But for a team with Fnatic’s pedigree, speedrunning the LEC is the rule, not the exception. Led by bot laner Martin “Rekkles” Larsson, Fnatic possess enough expertise to treat anything less than a European crown as an underachievement. As Tim “Nemesis” Lipovšek finds greater consistency in the mid lane, the squad’s major variable shifts to newcomer Oskar “Selfmade” Boderek, a Polish jungler whose infamous item purchase during a playoff loss has outshone anything he’s accomplished in the popular opinion. Selfmade displayed flashes of brilliance over Fnatic’s first four games, but the shellacking he took from Origen jungler Andrei “Xerxe” Dragomir is ultimately what lingers.
It’s a race for second place in Europe, and while Fnatic can crush all the cupcakes they want, the Origen defeat dropped them a few paces back. We’ll know more after Fnatic’s upcoming bout with G2 Esports.
The much-hyped Rogue have somehow exceeded expectations as they showcased poise against their opponents despite their youth, with the exception of their loss against Origen. In their defeat, despite an uncharacteristically botched laning phase, Rogue showcased their ability to play to their draft’s strengths (stalling the game long enough to afford a comeback opportunity) but failed to execute on a crucial Baron Nashor teamfight.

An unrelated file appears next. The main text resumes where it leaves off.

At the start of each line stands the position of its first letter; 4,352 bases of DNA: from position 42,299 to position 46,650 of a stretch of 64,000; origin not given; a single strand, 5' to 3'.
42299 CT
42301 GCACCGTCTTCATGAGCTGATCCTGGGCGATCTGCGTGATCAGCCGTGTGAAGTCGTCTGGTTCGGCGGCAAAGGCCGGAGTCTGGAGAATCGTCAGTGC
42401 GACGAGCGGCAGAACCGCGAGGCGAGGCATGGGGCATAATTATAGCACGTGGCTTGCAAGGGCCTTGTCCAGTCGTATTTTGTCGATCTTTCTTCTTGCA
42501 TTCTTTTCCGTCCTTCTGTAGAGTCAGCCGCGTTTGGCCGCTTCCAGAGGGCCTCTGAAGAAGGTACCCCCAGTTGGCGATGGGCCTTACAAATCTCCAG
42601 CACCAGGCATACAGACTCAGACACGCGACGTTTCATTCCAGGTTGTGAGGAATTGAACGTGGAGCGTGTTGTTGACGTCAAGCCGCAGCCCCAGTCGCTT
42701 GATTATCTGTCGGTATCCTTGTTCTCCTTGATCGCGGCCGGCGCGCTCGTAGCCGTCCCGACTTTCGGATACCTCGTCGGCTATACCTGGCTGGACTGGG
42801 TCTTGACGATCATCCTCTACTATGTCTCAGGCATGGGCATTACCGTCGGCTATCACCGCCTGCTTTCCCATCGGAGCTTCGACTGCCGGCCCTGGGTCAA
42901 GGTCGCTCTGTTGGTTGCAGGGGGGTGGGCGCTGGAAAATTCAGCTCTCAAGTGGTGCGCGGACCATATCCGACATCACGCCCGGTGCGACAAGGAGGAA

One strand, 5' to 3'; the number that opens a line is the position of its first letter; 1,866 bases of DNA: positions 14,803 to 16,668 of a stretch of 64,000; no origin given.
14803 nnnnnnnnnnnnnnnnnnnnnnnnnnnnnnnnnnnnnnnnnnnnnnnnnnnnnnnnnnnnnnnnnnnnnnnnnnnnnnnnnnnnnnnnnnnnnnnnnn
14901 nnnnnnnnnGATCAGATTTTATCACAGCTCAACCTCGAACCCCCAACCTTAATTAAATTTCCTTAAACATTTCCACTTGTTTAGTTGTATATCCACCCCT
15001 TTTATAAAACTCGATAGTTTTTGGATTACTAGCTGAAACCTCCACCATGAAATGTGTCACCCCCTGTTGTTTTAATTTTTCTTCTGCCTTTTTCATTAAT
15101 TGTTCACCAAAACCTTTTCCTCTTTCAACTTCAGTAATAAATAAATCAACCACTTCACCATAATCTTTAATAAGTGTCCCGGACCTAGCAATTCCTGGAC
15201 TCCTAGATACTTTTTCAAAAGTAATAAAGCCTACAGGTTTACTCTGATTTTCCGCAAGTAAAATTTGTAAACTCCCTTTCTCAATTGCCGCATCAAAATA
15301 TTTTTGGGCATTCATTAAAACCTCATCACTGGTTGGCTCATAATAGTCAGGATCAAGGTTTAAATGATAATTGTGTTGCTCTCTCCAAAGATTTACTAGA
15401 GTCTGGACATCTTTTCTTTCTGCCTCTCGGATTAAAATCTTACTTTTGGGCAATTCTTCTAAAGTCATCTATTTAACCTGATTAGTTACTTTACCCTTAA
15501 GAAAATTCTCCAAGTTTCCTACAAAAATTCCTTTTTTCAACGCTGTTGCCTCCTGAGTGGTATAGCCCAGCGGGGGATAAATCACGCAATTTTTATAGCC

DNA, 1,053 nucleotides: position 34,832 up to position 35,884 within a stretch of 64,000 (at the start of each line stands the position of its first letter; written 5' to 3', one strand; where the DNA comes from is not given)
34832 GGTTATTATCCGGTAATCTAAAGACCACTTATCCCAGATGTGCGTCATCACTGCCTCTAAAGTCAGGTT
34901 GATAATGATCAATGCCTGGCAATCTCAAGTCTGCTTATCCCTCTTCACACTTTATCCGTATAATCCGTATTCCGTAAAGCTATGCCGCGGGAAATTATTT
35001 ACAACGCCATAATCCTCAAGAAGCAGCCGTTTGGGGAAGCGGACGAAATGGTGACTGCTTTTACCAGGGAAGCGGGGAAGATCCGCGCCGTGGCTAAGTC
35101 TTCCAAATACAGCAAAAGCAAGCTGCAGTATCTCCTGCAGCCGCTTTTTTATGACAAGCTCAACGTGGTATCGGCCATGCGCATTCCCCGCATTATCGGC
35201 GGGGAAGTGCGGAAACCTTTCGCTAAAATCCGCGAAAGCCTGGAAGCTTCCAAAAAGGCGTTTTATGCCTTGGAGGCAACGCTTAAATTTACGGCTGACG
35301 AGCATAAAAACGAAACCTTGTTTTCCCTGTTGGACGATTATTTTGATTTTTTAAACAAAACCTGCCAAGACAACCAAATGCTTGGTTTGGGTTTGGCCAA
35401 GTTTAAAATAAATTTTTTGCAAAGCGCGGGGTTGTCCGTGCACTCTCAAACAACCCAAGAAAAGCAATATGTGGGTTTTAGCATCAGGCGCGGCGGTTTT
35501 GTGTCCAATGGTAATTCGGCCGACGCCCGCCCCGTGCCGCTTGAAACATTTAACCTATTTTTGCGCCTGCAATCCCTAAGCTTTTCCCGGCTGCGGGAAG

Indeed, their macro play overall and their patience when using a scaling composition (against Excel Esports) spell trouble for any team outside of the experienced squads in the (G2 Esports, Fnatic and Origen), or any North American squad save Cloud9 — all teams Rogue see as equals. As for their biggest weakness in 2019, the bot lane, Steven “Hans sama” Liv arrival has indeed fixed it.
This isn’t the same Excel you watched last season. After a 2019 that saw the European team fumble at the bottom of the league standings, the franchise was in a dire need of some direction. Enter Joey “YoungBuck” Steltenpool, a multi-time champion as a coach, bringing a much-needed elder voice to a young squad.
So far, it has been a solid start for XL. While they won’t be vying for any world titles any soon, playoffs should be in the future for Youngbuck and his new charges.
6. MAD Lions7. Misfits8. FC Schalke9. SK Gaming10. Team Vitality